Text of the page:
The idea is to lose yourself in the stillness and calmness of the moment so you can free your mind, relax, and enjoy yourself.

The laundry, business reports, and doctors’ appointments will all still be there when you’re done relaxing, so take some time and just be.

 What do you do regularly for self-care? Let us know in the comments below!

Meditation 101: A Beginner’s Guide to Clearing the Mind

Have you ever meditated? Those who practice meditation regularly say that it keeps them grounded, helps them focus and stay calm, and clears their minds. Others use it as a deep spiritual practice.

There is no wrong way to learn how to meditate, but for those who would like some guidance to start, here are a few ideas to get the maximum meditation benefits.

Decide why you want to meditate.

If you have a particular goal for your meditation practice, you’ll find your ideal way of clearing your mind. Do you wish to stop your day and give back to yourself? Is stress relief an objective? Have you felt the need to connect with yourself or the universe? Your reason for meditating does not need to be complex; it simply needs to resonate deeply with you.

Choose your time and place.

You want a meditation space that is yours and that you can visit regularly. Many beginning meditators make the mistake of trying to center themselves in a noisy area of their homes during a busy time for their families. It may be that you’ll need to wake up early or go to bed late to create the time to for your meditation practice.

Make the effort to be as still and silent as possible during your practice. Later, you’ll want to add some distraction to your safe place to help you get used to controlling your mind during meditation.

Be sure you are as alert as possible.

Meditation is relaxing, and it’s not always necessary for you to stay awake during your practice time, but you want to be as alert as you can be when you begin. Alcohol and medication may not be the best aids for you when meditating, but it’s even more important that you establish a regular habit, even if you’re not in an ideal place to do it.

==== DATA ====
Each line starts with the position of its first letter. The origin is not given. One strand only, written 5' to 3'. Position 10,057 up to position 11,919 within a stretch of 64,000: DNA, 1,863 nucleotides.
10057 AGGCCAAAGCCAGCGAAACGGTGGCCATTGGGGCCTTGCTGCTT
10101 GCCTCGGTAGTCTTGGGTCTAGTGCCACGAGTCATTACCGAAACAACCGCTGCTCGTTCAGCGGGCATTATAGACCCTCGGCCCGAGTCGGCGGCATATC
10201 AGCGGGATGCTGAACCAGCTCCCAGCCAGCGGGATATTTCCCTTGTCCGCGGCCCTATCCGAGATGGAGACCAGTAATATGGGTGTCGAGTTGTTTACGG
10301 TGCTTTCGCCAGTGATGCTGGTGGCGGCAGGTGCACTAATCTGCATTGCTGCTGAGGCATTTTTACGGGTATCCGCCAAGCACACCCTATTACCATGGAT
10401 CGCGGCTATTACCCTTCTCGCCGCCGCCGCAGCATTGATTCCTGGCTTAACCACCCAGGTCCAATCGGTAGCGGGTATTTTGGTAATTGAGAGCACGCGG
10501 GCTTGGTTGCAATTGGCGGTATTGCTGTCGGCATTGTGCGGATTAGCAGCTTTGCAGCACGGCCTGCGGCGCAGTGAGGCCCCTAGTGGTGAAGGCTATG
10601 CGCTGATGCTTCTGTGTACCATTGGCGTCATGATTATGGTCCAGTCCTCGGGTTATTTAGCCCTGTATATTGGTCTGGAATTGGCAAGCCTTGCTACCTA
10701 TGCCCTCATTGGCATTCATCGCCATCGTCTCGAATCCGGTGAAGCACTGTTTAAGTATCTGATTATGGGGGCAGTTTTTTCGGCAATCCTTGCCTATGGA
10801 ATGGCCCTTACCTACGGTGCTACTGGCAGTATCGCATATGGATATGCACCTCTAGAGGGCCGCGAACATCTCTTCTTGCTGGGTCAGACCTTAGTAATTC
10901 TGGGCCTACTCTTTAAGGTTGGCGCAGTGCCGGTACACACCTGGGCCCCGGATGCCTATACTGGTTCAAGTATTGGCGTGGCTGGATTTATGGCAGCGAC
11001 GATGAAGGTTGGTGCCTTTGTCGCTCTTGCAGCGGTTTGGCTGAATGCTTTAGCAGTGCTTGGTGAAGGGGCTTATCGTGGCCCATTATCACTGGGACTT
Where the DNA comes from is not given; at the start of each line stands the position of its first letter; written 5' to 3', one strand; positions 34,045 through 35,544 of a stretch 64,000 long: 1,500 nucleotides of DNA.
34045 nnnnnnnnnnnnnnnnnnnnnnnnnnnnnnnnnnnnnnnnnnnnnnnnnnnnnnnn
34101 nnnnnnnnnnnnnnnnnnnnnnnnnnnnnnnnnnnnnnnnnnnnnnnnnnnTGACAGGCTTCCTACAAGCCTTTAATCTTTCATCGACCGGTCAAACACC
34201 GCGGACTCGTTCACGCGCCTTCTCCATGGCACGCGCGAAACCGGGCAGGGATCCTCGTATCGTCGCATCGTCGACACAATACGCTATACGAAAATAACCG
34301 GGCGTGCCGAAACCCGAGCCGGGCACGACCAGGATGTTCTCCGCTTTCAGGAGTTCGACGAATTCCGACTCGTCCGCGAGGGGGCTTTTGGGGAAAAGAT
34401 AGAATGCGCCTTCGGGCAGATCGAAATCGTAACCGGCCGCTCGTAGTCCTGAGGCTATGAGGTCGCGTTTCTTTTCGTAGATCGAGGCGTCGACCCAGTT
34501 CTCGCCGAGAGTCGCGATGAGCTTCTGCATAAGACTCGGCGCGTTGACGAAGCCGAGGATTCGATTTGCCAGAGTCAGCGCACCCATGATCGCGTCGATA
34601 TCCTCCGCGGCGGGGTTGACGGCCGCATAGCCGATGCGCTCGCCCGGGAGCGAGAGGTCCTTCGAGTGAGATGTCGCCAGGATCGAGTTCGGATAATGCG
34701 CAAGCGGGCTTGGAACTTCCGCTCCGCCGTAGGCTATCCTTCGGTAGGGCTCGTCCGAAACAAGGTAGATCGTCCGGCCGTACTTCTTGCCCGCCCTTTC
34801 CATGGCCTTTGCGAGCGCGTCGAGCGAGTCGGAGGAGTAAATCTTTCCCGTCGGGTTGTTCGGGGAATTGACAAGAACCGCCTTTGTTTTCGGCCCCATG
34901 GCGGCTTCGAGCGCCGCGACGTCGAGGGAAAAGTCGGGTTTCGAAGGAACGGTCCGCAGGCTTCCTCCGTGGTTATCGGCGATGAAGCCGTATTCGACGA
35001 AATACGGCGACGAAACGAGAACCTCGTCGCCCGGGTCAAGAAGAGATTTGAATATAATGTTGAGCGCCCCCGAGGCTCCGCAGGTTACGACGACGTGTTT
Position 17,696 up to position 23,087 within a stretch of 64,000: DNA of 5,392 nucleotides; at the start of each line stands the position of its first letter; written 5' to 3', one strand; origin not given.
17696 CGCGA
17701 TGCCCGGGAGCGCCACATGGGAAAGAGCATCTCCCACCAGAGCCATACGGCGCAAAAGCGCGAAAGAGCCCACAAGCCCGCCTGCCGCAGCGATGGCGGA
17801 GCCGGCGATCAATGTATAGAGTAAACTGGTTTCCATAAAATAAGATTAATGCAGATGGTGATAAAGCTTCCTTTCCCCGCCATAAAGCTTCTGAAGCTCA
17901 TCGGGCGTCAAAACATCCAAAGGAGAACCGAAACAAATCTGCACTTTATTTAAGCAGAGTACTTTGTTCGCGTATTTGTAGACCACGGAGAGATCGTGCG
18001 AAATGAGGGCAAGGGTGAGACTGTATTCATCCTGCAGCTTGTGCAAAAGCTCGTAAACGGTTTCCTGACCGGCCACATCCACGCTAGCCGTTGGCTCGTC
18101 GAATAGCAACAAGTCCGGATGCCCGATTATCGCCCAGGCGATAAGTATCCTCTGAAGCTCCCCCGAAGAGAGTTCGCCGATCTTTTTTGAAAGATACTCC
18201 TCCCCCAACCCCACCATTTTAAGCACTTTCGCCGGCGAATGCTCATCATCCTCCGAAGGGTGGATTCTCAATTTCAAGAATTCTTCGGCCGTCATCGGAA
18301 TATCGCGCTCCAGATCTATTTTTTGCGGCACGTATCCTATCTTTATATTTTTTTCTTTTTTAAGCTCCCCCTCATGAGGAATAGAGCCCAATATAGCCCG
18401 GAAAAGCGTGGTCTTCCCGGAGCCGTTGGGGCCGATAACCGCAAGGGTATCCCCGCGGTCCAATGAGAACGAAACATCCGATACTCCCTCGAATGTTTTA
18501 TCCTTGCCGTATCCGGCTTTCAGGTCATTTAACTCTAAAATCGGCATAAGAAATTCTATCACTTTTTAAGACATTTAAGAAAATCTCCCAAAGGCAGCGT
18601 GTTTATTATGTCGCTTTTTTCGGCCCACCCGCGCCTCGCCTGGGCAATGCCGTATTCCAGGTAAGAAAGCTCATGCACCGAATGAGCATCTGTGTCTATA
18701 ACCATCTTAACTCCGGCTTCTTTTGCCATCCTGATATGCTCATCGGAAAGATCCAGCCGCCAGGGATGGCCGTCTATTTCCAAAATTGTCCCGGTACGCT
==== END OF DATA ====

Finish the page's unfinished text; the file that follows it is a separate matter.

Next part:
Simply sit.

The easiest way to start meditating is to become at ease with yourself in the silence. While wearing something comfortable, go to your meditation space with a candle. Light the candle, sit in a comfortable position (but not so comfortable that you go to sleep) on the floor or in a chair, and concentrate on the flame. Try to clear your mind. You’ll find that the most powerful yet relaxing meditation occurs in the space between thoughts.

Mind your breath.

Breathe from your stomach (diaphragm), not your lungs. Inhale and exhale fully and deeply. Notice as much as you can about where you are. What scents do you detect while breathing? What does the air feel like as it enters your body? Any time you feel your thoughts wandering, and they will while meditating, come back to your breath, and focus on it.

There is no perfect way to meditate. It doesn’t matter what you wear, what you think about, or what you tell yourself. What matters is that your mind is calm and rested and you feel centered and more alive.

 

Have you ever done meditation for beginners?

What was your main reason for starting your practice?

Five Steps to Waiving a Grudge

GrudgesTo err is human, but did you know that to forgive is good for your health? Even though we’ve all been hurt by someone before—friends, peers, parents, or significant others—forgiving those who wronged us can lessen anxiety and stress, reduce the symptoms of depression, lower blood pressure, and boost self-esteem. Make the decision to let go of resentment with these simple steps, and you’re well on your way to both physical and emotional well-being:

Remember it’s a process. Forgiveness is an active engagement, and it takes emotional work to forge through. Make the commitment to yourself to stay with the process—and remind yourself that you deserve relief and comfort. Forgiveness, after all, is not about the other person. It’s about getting you to a better emotional place.

  • Reflect on the facts of the situation. In essence, meditate on what has happened, the role you played, and how the outcome has affected your life and state of mind. Try to recall what happened as objectively as possible.